On December 10, young leaders from the Slow Food Youth Network (SFYN) started arriving at the Slow Food headquarters in Bra, Italy. Coming from countries across the world including Bulgaria, Brazil, Israel, Mexico, South Africa, South Korea and the USA, participants from a total of 23 countries will be in town over the weekend.
Here for a meeting that kicks off this Thursday, the ever-stronger international youth network decided to meet in person to exchange ideas and experiences, make plans for the coming months and years, and of course, celebrate local food on one of the most important dates in the Slow Food calendar – Terra Madre Day.
First held in 2009 to mark the 20th anniversary of the Slow Food movement, Terra Madre Day – a global celebration of local food – now takes place every year on December 10, the day Slow Food was officially founded as an international organization in 1989.
Elsewhere across the world, a huge diversity of events were held this year – involving over 185,000 participants taking part in 750 events. More than ever, the events highlighted the importance and role of traditional and local food, and was a moment for communities everywhere to celebrate and communicate their unique messages to the world.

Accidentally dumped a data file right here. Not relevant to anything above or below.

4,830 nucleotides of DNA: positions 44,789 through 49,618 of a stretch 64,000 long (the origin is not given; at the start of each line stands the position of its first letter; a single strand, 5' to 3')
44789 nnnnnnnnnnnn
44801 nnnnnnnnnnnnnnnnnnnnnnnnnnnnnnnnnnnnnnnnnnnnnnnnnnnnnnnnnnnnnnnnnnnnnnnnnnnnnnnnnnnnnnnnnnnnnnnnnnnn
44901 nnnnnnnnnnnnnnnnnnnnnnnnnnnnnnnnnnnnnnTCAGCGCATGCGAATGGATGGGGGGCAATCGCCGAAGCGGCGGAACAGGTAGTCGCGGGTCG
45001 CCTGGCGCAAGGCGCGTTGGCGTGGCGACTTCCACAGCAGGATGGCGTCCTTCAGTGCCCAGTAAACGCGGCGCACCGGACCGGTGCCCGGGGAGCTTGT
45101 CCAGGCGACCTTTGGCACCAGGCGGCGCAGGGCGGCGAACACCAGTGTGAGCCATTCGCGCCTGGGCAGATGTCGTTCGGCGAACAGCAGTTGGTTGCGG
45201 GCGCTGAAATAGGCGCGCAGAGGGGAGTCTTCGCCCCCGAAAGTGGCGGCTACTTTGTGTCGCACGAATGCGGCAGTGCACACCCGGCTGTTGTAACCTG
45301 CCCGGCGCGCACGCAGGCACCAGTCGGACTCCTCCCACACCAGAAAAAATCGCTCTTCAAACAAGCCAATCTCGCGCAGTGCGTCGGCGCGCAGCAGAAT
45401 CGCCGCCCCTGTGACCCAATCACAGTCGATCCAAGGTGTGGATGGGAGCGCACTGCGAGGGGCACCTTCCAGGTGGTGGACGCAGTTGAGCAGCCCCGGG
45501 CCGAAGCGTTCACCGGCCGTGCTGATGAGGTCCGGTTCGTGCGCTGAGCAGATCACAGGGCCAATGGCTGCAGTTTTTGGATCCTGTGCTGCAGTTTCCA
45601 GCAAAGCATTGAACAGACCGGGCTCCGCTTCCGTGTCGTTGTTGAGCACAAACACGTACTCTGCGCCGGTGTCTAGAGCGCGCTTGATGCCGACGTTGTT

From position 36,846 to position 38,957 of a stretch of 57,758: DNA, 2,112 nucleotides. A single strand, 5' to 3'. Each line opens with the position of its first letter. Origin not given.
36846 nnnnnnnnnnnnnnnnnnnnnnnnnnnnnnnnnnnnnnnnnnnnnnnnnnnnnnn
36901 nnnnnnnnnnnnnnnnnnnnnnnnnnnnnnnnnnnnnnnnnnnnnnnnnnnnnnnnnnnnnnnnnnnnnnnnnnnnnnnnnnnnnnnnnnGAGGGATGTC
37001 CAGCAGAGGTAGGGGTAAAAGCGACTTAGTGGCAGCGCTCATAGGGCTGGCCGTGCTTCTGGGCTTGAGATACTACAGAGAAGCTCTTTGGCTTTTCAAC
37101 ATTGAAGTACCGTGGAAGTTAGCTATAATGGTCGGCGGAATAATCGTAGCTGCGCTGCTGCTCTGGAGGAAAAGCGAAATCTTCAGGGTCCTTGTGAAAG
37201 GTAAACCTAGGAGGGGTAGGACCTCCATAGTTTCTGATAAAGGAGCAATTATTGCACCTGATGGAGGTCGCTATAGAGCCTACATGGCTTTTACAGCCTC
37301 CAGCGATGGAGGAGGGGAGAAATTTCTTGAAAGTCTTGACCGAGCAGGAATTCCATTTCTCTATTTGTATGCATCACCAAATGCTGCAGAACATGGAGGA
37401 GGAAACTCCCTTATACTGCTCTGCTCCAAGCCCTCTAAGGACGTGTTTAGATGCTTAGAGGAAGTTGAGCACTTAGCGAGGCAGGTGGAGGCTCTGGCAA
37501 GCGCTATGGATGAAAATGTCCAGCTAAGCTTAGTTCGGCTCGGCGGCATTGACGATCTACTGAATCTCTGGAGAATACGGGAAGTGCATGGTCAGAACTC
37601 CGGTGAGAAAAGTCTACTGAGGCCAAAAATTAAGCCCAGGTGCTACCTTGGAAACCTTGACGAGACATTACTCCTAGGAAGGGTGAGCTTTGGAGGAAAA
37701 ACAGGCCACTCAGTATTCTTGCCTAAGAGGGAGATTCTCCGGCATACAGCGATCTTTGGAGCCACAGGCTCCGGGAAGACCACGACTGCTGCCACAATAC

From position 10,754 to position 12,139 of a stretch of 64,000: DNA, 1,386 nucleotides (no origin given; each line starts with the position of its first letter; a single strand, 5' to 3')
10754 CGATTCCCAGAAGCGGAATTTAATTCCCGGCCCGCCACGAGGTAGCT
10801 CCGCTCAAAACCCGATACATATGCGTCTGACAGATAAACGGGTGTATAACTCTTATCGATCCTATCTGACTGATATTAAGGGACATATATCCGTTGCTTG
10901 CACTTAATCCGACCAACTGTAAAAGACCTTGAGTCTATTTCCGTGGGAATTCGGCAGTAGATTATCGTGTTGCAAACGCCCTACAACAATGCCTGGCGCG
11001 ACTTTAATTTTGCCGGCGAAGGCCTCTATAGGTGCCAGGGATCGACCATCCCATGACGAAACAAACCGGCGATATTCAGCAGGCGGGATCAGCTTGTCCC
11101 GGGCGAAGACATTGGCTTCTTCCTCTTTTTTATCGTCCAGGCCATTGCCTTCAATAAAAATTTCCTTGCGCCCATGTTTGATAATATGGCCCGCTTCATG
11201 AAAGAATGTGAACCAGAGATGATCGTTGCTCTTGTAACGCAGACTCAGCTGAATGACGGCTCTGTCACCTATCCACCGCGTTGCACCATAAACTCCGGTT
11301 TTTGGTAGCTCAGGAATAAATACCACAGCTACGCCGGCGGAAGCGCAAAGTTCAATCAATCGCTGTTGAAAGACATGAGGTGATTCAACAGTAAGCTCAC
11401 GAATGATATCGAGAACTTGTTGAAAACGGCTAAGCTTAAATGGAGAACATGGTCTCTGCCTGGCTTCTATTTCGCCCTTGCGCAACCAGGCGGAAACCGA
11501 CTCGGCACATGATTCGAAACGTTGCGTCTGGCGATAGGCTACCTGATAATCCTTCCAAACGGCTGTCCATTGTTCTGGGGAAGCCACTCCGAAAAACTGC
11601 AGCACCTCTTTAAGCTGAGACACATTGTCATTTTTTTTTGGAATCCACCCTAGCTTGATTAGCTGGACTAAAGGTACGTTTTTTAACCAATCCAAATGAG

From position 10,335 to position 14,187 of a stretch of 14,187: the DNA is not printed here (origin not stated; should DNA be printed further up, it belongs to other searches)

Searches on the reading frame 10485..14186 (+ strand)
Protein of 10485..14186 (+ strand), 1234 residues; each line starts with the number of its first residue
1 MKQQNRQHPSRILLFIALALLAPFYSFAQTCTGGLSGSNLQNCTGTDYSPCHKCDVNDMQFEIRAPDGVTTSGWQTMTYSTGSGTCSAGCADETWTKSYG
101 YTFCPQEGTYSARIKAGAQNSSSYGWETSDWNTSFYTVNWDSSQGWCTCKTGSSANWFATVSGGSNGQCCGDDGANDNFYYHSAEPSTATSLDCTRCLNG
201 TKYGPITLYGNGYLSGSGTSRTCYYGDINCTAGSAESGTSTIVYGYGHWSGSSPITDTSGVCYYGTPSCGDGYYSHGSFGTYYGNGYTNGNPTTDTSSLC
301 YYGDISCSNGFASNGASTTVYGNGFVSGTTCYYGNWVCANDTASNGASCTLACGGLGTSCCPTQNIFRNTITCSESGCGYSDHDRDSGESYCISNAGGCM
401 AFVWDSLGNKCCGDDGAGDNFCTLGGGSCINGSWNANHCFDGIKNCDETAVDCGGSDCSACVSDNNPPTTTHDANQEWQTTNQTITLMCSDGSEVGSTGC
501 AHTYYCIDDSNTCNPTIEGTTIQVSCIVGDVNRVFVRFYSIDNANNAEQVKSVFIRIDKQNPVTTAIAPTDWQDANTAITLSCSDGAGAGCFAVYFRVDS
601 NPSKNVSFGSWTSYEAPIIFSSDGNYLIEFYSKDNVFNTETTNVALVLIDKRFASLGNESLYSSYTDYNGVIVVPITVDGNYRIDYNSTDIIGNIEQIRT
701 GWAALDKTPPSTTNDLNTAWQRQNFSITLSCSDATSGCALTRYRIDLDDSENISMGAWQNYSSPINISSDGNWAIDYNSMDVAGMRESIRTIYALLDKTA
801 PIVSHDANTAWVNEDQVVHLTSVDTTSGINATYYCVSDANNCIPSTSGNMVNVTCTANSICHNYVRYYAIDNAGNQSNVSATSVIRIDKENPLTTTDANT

In Italy, the Catania Convivium joined an orange harvest on land confiscated from the Sicilian mafia – a symbolic gesture in the battle for a society where producers are free to work without fear. In Romania the Bucharest Convivium recalled and shared their grandparents’ recipes. In South Korea the Slow Food Youth Network held a kimchi swap, to remind participants of the traditional way to prepare the increasingly industrialized national dish; and this weekend in northeast India, 3000 people at the Mei Ram-ew festival organized by the North East Slow Food and Agrobiodiversity Society will celebrate and give rightful value to fragile Indigenous food systems. In the space of twenty-four hours, these communities join hundreds of others across the world holding dinners, picnics, demonstrations, workshops, debates, markets and cooking competitions; demonstrating for the fifth time the heterogeneity and unity of the worldwide Slow Food network.
A huge thank you to all of you who took part!